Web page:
Today, I read an interview with Ted Dawson — Professor of neurodegenerative diseases and Director of the Institute for Cell Engineering at the Johns Hopkins University School of Medicine — in which he essentially said the same thing about his recent Parkinson’s disease (PD) research: “…for disease modifying therapy, we are treating patients too late. We really need to treat patients earlier.”
Since AD and PD are both neurodegenerative conditions, it’s not surprising that researchers occasionally travel along the same track… in this case trying to identify likely sufferers sooner in order to begin therapy – hopefully PREVENTIVE therapy – earlier. Once either disease appears, the most we can do – at this time, anyway – is treat the symptoms. Still, I am lucky we’ve come that far.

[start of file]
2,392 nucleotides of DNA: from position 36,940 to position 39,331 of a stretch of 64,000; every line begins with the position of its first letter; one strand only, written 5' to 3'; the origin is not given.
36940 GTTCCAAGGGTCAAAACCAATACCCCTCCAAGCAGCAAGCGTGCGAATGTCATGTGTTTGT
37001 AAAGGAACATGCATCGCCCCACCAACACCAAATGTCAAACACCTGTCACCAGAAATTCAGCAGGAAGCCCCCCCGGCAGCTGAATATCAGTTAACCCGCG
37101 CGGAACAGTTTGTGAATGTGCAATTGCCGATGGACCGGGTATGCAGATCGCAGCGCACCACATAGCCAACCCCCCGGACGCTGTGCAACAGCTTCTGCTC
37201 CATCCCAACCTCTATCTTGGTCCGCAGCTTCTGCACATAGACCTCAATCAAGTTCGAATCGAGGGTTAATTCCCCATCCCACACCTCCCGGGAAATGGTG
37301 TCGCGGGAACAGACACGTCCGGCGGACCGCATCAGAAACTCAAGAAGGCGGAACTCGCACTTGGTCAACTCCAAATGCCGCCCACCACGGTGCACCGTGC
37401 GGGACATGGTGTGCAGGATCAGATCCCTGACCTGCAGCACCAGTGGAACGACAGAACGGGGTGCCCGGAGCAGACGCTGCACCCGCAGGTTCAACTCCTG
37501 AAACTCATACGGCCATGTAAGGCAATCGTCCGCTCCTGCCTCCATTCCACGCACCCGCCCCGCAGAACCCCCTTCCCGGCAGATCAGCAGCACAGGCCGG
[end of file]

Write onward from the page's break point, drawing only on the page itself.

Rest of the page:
There’s another difference between the Colombian AD study and Dawson’s recent PD work. In that first case, study participants will receive the drug crenezumab, which researchers hope will prevent the accumulation of amyloid plaques. Dawson’s work involves drug therapy, but also includes induced pluripotent stem (IPS) cells, “teased” from skin cells. I’ve written about that particular technology before.
The brief interview with Dawson about his work with Parkinson’s is very interesting.